by David Broder
The Honda Formula 1 team may be set to receive a bailout from Lord Mandelson’s £2.3 billion fund for the car industry in a further example of state intervention to shore up the super-rich.
The team is currently owned by Honda, the world’s sixth-largest car manufacturer. Although the marque’s sales have suffered much less from the recession than its rival Toyota, in November it announced plans to sell off its Formula 1 team, which finished 9th out of 10 in the 2008 constructors’ championship on a budget of £180 million. A 63% fall in Honda’s quarterly profits has also prompted the shutting-down of its Swindon road car factory.
Honda claim that closing the team entirely would cost it more than keeping it going, but wants to wash its hands of the operation. Therefore any state bailout would essentially amount to using taxpayers’ money to save an unprofitable part of Honda’s business which it wants to junk.
After the collapse of numerous takeover bids, including an initiative by Mexican telecommunications mogul Carlos Slim, second-richest man in the world, the team’s directors now want a state bailout (or should I say, “nationalisation”?) to make sure the team makes the grid for the March 29th Australian Grand Prix, and keep on board its 700 staff (including £10-million-a-year driver Jenson Button, who finished a derisory 18th place in the 2008 drivers’ championship).
The Department for Business, Enterprise and Regulatory Reform has stipulated that recipients of the bailout money will have to prove that they (i) boast an turnover above £25 million a year (ii) are at the “cutting edge of innovation” (iii) are “committed to reducing carbon emissions” and (iv) can create employment.
The ex-Honda team can indeed boast a high turnover and the ability to create two jobs a year for millionaire racing drivers, although the fact that Formula 1 is high-tech hardly implies that any of the innovation made is useful for the rest of society (although some technology has carried over to road cars in past decades, the current ban on electronic driver aids such as ABS or traction control, the engine standardisation in the sport and focus on aerodynamic development to improve performance means that there is now very little cross-pollination).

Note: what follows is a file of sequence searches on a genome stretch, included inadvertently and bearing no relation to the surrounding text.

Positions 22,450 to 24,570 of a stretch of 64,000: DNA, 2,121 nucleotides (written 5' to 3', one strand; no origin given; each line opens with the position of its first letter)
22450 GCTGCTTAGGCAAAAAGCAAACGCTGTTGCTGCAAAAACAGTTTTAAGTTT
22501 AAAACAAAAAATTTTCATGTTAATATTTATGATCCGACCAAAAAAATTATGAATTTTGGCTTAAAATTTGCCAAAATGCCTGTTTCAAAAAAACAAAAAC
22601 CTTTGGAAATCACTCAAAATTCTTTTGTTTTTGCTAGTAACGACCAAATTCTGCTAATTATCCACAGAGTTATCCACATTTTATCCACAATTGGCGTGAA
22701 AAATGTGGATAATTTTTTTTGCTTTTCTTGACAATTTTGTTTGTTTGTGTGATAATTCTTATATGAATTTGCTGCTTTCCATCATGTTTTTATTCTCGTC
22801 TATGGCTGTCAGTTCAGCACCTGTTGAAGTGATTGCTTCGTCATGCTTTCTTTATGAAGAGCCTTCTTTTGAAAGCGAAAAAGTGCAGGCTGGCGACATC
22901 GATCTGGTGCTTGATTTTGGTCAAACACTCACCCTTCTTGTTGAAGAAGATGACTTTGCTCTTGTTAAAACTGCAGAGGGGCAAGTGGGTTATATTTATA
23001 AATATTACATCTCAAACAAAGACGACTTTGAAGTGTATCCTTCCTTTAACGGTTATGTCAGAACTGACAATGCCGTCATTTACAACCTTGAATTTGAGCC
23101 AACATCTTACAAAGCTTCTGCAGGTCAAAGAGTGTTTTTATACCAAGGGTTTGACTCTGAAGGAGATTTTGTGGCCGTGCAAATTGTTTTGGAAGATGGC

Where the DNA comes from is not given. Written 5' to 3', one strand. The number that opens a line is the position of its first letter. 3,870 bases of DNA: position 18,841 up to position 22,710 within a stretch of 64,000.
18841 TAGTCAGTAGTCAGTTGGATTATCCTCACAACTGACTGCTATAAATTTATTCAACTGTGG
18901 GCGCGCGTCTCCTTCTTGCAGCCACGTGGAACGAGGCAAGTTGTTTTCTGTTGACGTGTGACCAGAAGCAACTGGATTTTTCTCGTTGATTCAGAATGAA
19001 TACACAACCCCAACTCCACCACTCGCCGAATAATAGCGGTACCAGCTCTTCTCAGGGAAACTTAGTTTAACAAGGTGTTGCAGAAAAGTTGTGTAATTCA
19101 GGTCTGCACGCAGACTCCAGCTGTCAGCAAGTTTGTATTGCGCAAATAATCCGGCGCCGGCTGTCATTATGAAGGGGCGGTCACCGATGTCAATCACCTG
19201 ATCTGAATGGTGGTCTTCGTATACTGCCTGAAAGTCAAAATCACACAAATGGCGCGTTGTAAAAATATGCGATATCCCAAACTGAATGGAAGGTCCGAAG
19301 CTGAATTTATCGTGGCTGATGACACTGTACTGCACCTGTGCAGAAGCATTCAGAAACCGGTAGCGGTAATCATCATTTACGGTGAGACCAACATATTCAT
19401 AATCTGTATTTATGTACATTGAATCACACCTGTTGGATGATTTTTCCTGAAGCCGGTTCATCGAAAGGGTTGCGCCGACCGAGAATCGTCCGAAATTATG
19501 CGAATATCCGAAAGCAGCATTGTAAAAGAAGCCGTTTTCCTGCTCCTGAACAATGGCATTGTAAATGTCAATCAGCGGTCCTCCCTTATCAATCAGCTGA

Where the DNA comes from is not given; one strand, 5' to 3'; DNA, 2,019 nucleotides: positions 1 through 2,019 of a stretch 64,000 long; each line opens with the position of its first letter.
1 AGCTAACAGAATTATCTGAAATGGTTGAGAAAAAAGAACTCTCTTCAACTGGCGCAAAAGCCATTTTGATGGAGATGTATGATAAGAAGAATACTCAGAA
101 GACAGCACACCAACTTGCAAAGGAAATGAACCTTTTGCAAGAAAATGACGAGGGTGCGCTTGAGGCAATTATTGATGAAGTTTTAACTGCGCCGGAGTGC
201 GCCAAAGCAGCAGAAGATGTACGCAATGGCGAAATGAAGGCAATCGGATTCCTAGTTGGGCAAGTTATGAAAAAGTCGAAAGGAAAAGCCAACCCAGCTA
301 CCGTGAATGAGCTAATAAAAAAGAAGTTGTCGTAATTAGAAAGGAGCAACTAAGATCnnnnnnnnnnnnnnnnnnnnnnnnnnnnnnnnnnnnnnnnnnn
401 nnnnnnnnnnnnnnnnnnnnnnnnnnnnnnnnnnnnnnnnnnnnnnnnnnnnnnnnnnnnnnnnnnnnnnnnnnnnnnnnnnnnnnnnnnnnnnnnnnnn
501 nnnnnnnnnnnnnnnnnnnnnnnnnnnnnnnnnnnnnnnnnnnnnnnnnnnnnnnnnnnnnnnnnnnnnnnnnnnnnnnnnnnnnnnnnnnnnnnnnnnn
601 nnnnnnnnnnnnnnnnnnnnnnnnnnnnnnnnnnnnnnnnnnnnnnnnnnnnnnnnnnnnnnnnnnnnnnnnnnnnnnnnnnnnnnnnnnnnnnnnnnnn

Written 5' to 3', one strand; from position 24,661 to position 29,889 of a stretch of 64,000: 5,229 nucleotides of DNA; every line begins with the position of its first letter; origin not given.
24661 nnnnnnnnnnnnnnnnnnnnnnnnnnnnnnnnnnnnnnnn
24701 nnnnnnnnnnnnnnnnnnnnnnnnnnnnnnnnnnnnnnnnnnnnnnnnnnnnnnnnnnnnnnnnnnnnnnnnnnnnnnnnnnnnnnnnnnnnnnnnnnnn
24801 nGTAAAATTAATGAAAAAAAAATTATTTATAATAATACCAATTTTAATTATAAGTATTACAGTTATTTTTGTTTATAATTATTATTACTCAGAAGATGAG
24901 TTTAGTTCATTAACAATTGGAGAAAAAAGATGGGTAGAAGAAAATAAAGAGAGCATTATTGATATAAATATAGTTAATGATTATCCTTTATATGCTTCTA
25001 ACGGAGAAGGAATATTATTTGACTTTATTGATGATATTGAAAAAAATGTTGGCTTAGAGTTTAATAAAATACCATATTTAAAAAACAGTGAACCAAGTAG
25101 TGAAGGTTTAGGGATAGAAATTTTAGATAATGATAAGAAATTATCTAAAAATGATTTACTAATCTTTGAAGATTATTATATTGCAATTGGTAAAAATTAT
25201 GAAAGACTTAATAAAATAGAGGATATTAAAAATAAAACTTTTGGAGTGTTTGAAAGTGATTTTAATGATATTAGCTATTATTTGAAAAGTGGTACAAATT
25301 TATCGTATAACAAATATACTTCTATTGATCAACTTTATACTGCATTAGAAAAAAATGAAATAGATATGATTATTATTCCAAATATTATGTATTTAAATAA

As regards the environment, the Honda team has in the last two years been cited a particularly obvious case of “greenwash” – painting pictures of the Earth on their cars and advertising a Honda green technology website while doing very little to challenge the fundamentals of the sport. Motorsports publications such as Autosport and F1 Racing have repeatedly mocked the sport’s organisers’ “green initiatives”, such as painting the grooves in cars’ tyres green at the Japanese Grand Prix to “raise awareness of environmental issues”, just two weeks after a four square mile section of Singapore was saturated with floodlighting for a whole week in order to stage a Grand Prix at night-time for the benefit of western TV audiences.
The “green” Honda’s Jenson Button drives through a floodlit Singapore while advertising “Earth Dream” and displaying a picture of the globe on the rear of the car.
It is all very well to talk about defending jobs, but this operation is breathtakingly wasteful and the amount of money required to keep a Formula 1 team in business is enormous. With a dearth of sponsors – for example, RBS falling by the wayside – it is crazy that the government could even consider using taxpayers’ money to keep Jenson Button on the Grand Prix circus.
Grandprix.com warns “as the recession bites, if the car industry, like the banking industry, is bailed-out, this will set a worrying precedent which will leave the government unable to say no to anyone…at least until the pot runs out”. Maybe they are right to say there is no operation sufficiently extravagant that Lord Mandelson will not bail it out: but millions of the rest of us won’t be getting any bailout, and will end up paying for the likes of Honda F1 to be saved.